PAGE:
The U.S. Army is undergoing a major technology shift affecting how soldiers prepare for battle. Core to the Army’s modernization effort is the implementation of a Synthetic Training Environment (STE) combining many different performance-demanding components, including virtual reality and training simulation software.

The STE’s One World Terrain (OWT) concept is comprised of five different phases from the initial point of data collection to final application. During phase four, data is delivered to wherever soldiers are training (for example, the Fort Irwin National Training Center). Raw data is used to automatically replicate digital 3D terrains so soldiers can experience potential combat situations in virtual reality through the Army’s OWT platform before setting foot on a battlefield.

Often, this information needs to be delivered quickly in advance of upcoming missions, and instructors need to be able to take comfort in the fact that the information is complete and accurate. In short, they need the system to perform consistently and reliably.

Unfortunately, that’s not a given, especially with a system this resource- and bandwidth-intensive. The massive amounts of data being transmitted would heavily tax any network, but the challenge becomes compounded when the effort is overlaid on top of an already complex network such as the Army’s.

Making One World Terrain work

For the STE to work as expected, the Army’s IT team should consider implementing an advanced form of network monitoring focused specifically on bandwidth optimization. The Army’s objective with OWT is to provide soldiers with as accurate a representation of actual terrain as possible, right down to extremely lifelike road structures and vegetation. Transmitting that amount of information can create network performance issues and bottlenecks. IT managers must be able to continually track performance and usage patterns to ensure their networks can handle the traffic.

With this practice administrators may discover areas that can be optimized to accommodate the rising bandwidth needs presented by the OWT. For example, their monitoring may uncover other applications, outside of those used by the STE, unnecessarily using large amounts of bandwidth. They can shut those down, limit access, or perform other tasks to increase their bandwidth allocation, relieve congestion, and improve network performance, not just regarding STE resources but across the board.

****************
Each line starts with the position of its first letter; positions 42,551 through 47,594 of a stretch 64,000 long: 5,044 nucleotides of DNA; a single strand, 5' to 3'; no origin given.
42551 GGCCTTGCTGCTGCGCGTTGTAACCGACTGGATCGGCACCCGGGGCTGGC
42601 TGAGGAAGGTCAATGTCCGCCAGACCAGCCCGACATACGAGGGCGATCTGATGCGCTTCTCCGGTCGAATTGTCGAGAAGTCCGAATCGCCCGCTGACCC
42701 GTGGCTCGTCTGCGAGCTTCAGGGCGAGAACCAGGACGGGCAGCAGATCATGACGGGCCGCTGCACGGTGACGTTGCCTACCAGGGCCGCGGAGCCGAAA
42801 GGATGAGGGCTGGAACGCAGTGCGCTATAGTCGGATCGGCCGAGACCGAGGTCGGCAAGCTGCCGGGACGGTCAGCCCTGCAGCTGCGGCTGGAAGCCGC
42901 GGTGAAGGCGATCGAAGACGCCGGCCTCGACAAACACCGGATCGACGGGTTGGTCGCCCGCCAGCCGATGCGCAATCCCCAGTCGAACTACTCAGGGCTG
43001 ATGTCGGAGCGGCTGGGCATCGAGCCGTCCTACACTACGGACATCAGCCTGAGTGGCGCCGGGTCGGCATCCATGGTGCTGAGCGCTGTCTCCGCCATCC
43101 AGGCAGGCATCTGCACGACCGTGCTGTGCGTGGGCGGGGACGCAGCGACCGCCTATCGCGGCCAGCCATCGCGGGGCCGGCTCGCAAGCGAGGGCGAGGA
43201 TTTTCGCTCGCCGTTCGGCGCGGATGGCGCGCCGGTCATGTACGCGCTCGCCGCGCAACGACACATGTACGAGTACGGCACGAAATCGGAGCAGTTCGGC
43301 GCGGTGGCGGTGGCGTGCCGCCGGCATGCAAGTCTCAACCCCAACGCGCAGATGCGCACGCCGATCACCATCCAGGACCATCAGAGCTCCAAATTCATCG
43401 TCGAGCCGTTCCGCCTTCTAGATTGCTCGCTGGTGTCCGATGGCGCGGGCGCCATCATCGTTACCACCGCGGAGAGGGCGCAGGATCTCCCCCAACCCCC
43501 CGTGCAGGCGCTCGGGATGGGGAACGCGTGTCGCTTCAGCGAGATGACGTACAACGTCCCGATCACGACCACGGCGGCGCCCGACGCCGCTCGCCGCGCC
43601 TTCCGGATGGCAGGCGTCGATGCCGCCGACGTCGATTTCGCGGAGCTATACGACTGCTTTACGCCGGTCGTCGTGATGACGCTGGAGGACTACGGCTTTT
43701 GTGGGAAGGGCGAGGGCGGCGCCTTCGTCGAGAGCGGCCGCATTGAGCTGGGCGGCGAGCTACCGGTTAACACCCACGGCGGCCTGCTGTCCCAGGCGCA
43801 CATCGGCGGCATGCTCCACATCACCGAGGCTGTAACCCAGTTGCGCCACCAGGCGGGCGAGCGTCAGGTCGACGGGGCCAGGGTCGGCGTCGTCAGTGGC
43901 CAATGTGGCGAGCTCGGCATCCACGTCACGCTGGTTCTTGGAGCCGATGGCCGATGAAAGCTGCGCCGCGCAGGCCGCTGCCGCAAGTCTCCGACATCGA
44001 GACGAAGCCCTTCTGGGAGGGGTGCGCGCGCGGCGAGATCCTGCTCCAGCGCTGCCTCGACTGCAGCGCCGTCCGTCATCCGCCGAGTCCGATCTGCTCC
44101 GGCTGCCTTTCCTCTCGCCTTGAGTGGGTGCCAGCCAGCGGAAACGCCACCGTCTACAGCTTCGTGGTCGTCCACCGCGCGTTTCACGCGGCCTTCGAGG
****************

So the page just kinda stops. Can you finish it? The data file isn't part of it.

Delivering a consistent user experience

One of the Army’s primary objectives is to deliver a consistent user experience to STE participants. A soldier navigating a VR terrain from Fort Irwin should be able to see the same rock formations, buildings, and other landmarks as someone based out of the 4th Infantry Division in Fort Carson, Colorado.

But every complex IT infrastructure has potential hidden components that could play havoc with the network’s ability to deliver the desired user experience. There might be multiple tactical or common ally networks, ISPs, agencies, and more, all competing for resources and putting strain on the system. Byzantine application stacks can include solutions from multiple vendors, not all of which may play nice with each other. Each of these can create their own problems, from server errors to application failures, that can directly affect the information that is provided to soldiers in training.

To ensure a consistent and reliable experience, administrators should take a deep dive into their infrastructure. Monitoring database performance is a good starting point because it allows teams to identify and resolve issues that can cause suboptimal performance. Server monitoring is also ideal, especially if it can monitor servers across multiple environments, including private, public, and hybrid clouds.

These practices should be complemented with detailed application monitoring that provides a clear view of all the applications within the Army’s stack. Stacks tend to be complicated and sprawling, and when one application fails, the others are affected. Gaining unfettered insight into the performance of the entire stack can ward off problems that may adversely affect the training environment.

Through training and beyond

These recommendations can help well beyond the STE. The Army is clearly a long way from the days of just using bugle calls, flags, and radios for communication and intelligence. Troops now have access to a wealth of information to help them be more intelligent, efficient, and tactical, but they need reliable network operations to receive that information. As such, advanced network monitoring can help them prepare for what awaits them in battle—but it can also support them once they get there.

Brandon Shopp is vice president of product strategy for security at SolarWinds.

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